That, of course, is costly. And it seems to me that advocates of breaking teachers unions and KIPP-style schools are hoping that the work can be done by the existing population of teachers - extend their workdays and work loads - rather than admitting that homes do make a difference and (forgive the oversimplification of the argument) that you need to do a lot more than point to teachers and say, "You're substandard because your kids haven't overcome all of the obstacles in their lives."

  5. 1. I'm not familiar with the evidence your citing, but I would be happy to look at it if you could point me in the right direction to find it. Theoretically, what you are saying makes since, but I'd be inclined to think it would be a lot easier to achieve in a boarding school than a traditional public one.

    2. Are you advocating the implementation of a "seriously lengthened school day and probably also professional homework support/tutoring" at all US schools, only those schools that your new and improved standardized testing indicate need it, or are you saying that you would only provide this support to certain students within a school?


  6. The evidence, for what it's worth, is anecdotal. There's the success of the KIPP schools, which follow that model, but with the caveat that parents who aren't sufficiently supportive to get their kids into KIPP and keep their kids in compliance with the school's attendance, dress code and homework policies aren't typical.

    I'm actually not proposing a lengthened school day, school year, or anything else. We should be taking a look at those ideas and trying to gauge what effect they will have on school and student performance, but (a) I tend to think that when we go off in those directions we confuse quantity with quality, and (b) I'm not in favor of doing anything across the board, but instead favor trying to actually figure out what works and where it works, without incurring needless expense or engaging in knee jerk "this sounds like it'll work" solutions like same-sex education and school uniforms.

  7. . . . but Aaron, school uniforms will help with my master plan to militarize the youth of America . . . oh wait, this is your serious blog.

    I think it will be interesting to see what impact the increasing "Federalization" of our educational system will have on the old "states as laboratories" model. Although I will also readily admit that there wasn't much experimentation going on before either . . . I also have to confess that although I lack stats to support it, I kind of like the "uniforms and disciplie" approach to education . . . bet you never saw that one coming. : )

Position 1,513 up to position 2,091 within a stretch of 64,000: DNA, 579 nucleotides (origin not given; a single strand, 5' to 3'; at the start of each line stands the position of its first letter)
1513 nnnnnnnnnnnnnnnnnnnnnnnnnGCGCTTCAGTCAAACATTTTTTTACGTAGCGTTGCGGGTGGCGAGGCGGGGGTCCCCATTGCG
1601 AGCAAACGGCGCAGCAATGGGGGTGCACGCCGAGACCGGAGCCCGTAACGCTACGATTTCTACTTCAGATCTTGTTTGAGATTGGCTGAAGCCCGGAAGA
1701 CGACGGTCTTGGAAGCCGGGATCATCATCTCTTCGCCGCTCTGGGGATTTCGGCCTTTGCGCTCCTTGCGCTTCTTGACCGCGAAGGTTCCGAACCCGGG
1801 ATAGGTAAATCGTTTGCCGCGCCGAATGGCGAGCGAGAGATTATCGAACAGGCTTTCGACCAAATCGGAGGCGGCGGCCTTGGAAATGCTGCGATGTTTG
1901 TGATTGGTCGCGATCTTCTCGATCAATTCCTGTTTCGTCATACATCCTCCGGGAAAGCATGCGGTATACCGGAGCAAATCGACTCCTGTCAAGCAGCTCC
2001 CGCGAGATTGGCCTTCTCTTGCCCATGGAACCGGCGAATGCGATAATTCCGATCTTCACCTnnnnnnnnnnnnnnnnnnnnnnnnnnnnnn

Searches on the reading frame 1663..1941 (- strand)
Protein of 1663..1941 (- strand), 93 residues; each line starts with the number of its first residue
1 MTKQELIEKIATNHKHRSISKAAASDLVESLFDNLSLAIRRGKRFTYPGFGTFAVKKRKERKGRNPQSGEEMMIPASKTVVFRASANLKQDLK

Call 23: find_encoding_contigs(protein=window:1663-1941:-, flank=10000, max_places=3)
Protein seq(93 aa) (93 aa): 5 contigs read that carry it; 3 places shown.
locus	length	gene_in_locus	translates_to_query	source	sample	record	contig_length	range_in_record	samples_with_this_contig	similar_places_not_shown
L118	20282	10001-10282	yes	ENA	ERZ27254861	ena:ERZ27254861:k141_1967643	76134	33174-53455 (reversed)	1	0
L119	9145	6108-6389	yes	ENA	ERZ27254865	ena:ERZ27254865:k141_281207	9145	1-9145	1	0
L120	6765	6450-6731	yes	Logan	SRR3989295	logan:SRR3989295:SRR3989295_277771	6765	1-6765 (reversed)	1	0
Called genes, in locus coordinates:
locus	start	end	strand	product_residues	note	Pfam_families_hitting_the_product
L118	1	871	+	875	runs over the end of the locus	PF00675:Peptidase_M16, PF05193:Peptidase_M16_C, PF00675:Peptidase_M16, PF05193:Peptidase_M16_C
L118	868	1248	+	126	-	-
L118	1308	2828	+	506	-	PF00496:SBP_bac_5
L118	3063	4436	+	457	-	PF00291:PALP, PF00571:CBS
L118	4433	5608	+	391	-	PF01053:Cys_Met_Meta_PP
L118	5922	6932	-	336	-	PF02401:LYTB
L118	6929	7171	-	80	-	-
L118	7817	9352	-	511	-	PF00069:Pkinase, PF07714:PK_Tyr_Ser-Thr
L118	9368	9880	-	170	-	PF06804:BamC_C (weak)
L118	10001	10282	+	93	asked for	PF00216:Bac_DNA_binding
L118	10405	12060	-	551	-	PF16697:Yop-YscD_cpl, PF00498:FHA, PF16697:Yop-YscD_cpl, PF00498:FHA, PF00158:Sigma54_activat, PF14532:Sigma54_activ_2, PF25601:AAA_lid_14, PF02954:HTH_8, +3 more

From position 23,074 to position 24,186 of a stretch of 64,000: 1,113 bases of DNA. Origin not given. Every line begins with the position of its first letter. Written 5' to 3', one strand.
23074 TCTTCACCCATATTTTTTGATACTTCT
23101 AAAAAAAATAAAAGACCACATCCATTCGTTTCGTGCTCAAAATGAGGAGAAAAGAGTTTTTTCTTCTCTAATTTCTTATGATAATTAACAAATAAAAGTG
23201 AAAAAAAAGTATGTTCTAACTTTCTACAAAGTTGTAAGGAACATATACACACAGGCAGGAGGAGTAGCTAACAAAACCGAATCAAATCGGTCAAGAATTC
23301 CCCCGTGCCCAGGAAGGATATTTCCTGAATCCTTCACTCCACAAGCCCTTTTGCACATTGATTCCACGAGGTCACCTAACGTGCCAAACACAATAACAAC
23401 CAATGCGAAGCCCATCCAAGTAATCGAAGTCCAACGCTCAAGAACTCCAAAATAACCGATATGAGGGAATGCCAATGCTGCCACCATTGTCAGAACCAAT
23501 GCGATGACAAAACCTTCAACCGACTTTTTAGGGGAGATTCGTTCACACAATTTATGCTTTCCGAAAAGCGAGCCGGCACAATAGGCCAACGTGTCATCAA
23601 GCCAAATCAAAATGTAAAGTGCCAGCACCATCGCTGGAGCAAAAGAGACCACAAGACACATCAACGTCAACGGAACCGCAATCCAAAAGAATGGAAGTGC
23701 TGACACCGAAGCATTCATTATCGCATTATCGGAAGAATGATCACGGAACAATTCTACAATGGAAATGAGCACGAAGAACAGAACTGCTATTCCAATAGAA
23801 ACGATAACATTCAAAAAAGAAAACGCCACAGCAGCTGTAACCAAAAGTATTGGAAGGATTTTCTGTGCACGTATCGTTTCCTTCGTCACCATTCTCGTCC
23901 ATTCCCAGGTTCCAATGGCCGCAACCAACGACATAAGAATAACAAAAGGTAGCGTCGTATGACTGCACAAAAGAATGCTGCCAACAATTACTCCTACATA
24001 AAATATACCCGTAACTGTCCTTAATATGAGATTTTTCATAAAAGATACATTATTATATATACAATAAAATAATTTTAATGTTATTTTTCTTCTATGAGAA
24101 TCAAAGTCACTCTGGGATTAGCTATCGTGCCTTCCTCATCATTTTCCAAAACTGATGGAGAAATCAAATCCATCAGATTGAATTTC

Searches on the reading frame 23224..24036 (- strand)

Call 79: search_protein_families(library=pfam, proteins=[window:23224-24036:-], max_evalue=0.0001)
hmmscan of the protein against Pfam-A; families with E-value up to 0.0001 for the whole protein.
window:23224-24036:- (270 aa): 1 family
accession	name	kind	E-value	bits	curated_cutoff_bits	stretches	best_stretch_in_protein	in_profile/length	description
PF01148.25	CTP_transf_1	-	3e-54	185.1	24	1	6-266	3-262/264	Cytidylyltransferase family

8. Nope. Couldn't have imagined.

    An element of federalization that I think would be helpful, particularly given how mobile our society has become, is to set a basic national curriculum - ideally based upon the best of what we know of child development, and subject to revision.

    I think I've mentioned this to you before, but due to my childhoold relocations and school changes, I missed certain elements of the curriculum due to their being offered at different grade levels at different schools. (This was in Canada.) That's why I'm unemployable and destitute today... no, wait. I guess I'm not. But seriously, it did create some difficulty when I had to learn certain things (e.g., the parts of speech) on my own or through osmosis rather than through any direct instruction, but was expected to know them from the moment I walked into my new classroom.

  9. Yay--thanks for doing the "you can't handle the truth" quote, CWD! You never let me down :) :)

    I was all anti-uniform before I started teaching. Now, um, I'm kinda in favor of it.

    :hangs head:

  10. I think the uniform for students idea has some merit (beyond my desire to militarize the educational process) but I'm still struck speechless by Aaron's choice for a teacher's uniform.

    I have all kinds of snide questions I'd like to ask him about what drove that decision, but I don't think "I" can handle the truth about this one. : )


  11. You could buy peacock outfits for me, CWD and yourself, Aaron, and we could have a lovely garden party in downtown Ann Arbor (are you in MI, CWD????) It could be the birds of a feather party! Get it??? I just thought of that. I am clever.

    This is going to sound really, really bad. I apologize in advance for saying it. But one day I popped a button on my pants (not cuz I'm fat but because I bent down in a weird angle). I just taped my pants together with tape and a paper clip b/c my kids really couldn't see it anyway. I know that's awful. I also once picked my nose when I was teaching Braille. I'm sorry, but it had to happen.

  12. The peacock is a symbol of pride. CWD, have you no pride?

  13. Aaron - If a lack of pride is what it takes to avoid seeing you and me in those outfits, yes.

    TeacherPatti - Unfortunately, I now live on the East Coast . . . and I never would've looked good in one of those outfits.


  14. "... and I never would've looked good in one of those outfits"

    So now you have fashion sense? Just for the sake of perspective, if school uniforms were modeled after your personal high school or college 'dress code', what would the kids look like? ;-)

  15. ". . .if school uniforms were modeled after your personal high school or college 'dress code', what would the kids look like? ;-)"

    They'd look like "me", obviously. : )

    God help them . . .


    PS - But they would save "lots" of time in the morning that they used to spend getting their hair "just right."

  16. I used to get up at 5:45 am to "do" my hair (read: curling iron, hairspray--it was the 80s!!). That lasted until college. Now it gets brushed and it's delighted. I finally accepted the half-Jew fro that I get when it rains and the straightness when it doesn't.